Federal Court Rule Changes Affect Litigants Beginning December 1, 2018
The U.S. Supreme Court approved changes to four of the Federal Rules of Civil Procedure: Rule 5, Rule 23, Rule 62, and Rule 65.1. These rule changes apply to pending and future cases in federal courts. Learn what each amendment entails, the reasons for the amendment, and how these federal court rule changes affect litigants.
Assessing How Federal Court Rule Changes Affect Litigants
The Federal Rules of Civil Procedure (FRCP) are designed to promote simplified procedures, fairness in court administration, just results, and minimization of expense and delay. Changes to federal rules to promote these objectives can be proposed by judges, attorneys, or members of the public. Proposed changes are evaluated, reviewed, subjected to public comment, and approved at various levels before they become effective.
Effective December 1, 2018, amendments to four rules went into effect, including rules governing serving and filing pleadings, class actions, stays of proceedings to enforce judgments, and proceedings against security providers (formerly sureties).
Changes to Federal Court Rules: Rule 5 - Serving and Filing Pleadings and Other Papers
The changes to FRCP 5(b) involve electronic filing and service of pleadings and other papers based on advances made in the federal judiciary's electronic systems. Formerly, federal courts around the country were in different stages of automation, so Rule 5(b) linked electronic service and filing to local rules of court. That link is no longer required, and Rule 5(b) uniformly provides for electronic service and filing. The Rule also provides that, with the consent of the recipient, electronic service may be made by means other than the court's facilities, such as a specified email address or online file hosting service.
These changes are intended to comport with the now-universal availability and increased reliability of electronic filing systems. Still, service is not effective if a person learns that the paper or pleading did not reach the recipient, and the federal courts are under no obligation to alert users when system failures occur.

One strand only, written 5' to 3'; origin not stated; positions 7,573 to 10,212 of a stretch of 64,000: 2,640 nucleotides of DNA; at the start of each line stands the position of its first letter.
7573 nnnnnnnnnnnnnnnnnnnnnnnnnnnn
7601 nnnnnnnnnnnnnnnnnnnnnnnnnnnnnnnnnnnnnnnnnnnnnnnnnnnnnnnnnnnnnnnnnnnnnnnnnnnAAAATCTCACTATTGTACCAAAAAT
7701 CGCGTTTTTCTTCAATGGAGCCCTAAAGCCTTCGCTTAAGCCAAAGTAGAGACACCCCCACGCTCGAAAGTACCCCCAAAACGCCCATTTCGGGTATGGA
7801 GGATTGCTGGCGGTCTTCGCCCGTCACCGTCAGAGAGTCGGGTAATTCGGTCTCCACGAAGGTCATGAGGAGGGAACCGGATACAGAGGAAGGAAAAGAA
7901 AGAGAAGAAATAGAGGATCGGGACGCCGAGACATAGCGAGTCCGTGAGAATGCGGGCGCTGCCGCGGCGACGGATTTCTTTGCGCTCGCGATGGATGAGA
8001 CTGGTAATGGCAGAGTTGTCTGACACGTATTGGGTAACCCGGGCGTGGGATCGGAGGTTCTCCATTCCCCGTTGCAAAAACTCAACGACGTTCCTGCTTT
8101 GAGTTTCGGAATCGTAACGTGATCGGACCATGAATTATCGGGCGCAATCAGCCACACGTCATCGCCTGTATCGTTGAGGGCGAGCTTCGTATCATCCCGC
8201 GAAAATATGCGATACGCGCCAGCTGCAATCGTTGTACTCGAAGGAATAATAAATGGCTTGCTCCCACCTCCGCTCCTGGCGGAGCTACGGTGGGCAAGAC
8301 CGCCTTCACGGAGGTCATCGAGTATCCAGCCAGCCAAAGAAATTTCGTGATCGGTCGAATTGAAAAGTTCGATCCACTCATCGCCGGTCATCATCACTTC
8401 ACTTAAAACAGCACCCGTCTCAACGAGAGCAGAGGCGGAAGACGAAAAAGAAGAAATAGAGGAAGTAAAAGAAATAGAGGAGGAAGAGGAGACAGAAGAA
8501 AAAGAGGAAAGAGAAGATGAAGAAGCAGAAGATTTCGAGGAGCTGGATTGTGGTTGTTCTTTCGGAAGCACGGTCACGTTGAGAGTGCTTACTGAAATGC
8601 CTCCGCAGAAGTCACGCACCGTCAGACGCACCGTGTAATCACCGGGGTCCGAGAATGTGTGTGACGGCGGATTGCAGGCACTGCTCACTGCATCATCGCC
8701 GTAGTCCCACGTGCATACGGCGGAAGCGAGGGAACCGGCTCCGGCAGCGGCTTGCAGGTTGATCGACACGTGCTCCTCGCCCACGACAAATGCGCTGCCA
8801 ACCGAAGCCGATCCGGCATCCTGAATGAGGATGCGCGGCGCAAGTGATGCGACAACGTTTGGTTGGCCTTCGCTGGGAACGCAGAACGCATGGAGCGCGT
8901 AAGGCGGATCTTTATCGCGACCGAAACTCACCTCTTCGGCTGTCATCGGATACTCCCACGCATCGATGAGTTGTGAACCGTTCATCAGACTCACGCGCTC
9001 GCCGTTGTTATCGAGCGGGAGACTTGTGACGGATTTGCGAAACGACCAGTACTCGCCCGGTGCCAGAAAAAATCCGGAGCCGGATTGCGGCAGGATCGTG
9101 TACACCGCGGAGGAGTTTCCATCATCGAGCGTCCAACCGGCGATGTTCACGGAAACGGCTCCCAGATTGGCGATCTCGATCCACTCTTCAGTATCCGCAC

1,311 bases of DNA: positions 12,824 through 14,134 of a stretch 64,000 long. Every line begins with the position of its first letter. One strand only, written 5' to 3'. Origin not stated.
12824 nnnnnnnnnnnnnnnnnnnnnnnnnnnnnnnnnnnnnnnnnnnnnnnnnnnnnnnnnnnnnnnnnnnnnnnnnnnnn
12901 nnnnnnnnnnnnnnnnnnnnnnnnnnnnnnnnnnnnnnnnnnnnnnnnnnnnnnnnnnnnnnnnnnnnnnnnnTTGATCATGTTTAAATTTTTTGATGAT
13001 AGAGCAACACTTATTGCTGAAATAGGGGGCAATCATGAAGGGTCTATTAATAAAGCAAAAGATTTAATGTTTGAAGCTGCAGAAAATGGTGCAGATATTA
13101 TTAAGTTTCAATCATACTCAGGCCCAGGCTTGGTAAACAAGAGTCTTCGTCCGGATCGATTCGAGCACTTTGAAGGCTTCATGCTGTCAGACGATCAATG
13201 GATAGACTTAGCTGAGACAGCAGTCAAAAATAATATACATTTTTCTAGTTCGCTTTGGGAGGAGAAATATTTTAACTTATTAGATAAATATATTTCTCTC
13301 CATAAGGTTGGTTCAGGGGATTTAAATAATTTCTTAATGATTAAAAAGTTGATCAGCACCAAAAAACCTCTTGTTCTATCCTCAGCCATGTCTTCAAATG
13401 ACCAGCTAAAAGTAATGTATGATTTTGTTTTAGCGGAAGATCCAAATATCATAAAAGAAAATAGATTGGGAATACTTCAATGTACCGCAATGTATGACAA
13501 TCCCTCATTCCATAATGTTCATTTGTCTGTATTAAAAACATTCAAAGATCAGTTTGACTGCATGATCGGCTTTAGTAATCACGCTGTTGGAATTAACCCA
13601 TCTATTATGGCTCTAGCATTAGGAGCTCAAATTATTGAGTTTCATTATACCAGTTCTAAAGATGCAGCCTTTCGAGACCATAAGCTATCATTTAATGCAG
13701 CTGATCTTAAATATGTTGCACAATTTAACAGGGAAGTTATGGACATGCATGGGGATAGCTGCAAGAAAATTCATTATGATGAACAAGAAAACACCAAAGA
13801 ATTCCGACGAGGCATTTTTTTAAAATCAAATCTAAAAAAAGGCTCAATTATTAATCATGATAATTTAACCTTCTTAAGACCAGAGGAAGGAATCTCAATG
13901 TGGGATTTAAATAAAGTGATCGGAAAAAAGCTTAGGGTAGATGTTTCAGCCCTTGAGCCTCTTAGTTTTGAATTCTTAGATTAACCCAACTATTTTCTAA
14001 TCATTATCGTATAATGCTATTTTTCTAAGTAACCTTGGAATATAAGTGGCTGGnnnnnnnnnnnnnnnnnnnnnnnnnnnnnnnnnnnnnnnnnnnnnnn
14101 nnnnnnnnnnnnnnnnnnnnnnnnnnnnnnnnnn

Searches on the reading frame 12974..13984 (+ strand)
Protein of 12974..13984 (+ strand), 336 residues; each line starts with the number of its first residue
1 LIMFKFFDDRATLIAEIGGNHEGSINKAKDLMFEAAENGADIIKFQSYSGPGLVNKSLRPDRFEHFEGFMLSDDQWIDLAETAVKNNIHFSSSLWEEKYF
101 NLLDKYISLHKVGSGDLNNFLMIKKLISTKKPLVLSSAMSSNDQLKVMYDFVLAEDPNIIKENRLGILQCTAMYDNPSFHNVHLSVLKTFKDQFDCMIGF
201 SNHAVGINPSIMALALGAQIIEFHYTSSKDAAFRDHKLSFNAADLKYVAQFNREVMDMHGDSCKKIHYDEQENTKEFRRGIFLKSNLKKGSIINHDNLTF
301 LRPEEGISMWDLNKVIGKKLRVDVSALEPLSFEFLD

The word "within" in Rule 5(d)(1) was changed to "no later than" to erase any confusion about whether a paper can be filed before it is served; it can be, but service must occur within a reasonable time of filing.
Despite the increased reliance on electronic filing, it is not mandated for persons not represented by an attorney. From a practical standpoint, then, the effect of this change will often be transparent to litigants represented by attorneys.
How Federal Court Rule Changes Affect Litigants: Rule 23 - Class Actions
FRCP 23, governing class actions, has four changes. Regarding giving notice to the class members, Rule 23(c)(2)(B) calls for giving class members "the best notice that is practicable" but now specifies that this may include electronic or other appropriate means. It does not specify any particular means as preferred, leaving it to the individual case to determine the method of notice that is likely to reach the most class members and leaving the rule open to potential technology changes.
The most substantial changes to Rule 23 involve the procedure surrounding the court's approval of a class action settlement under Rule 23(e). Formerly, these provisions applied only to classes that were already certified, but they now apply to a proposed class, thereby including settlements that occur before a class has been certified. The changes acknowledge the expense and difficulty of giving class-wide notice of a settlement and ensure that a settlement has the court's preliminary approval before such notice is undertaken.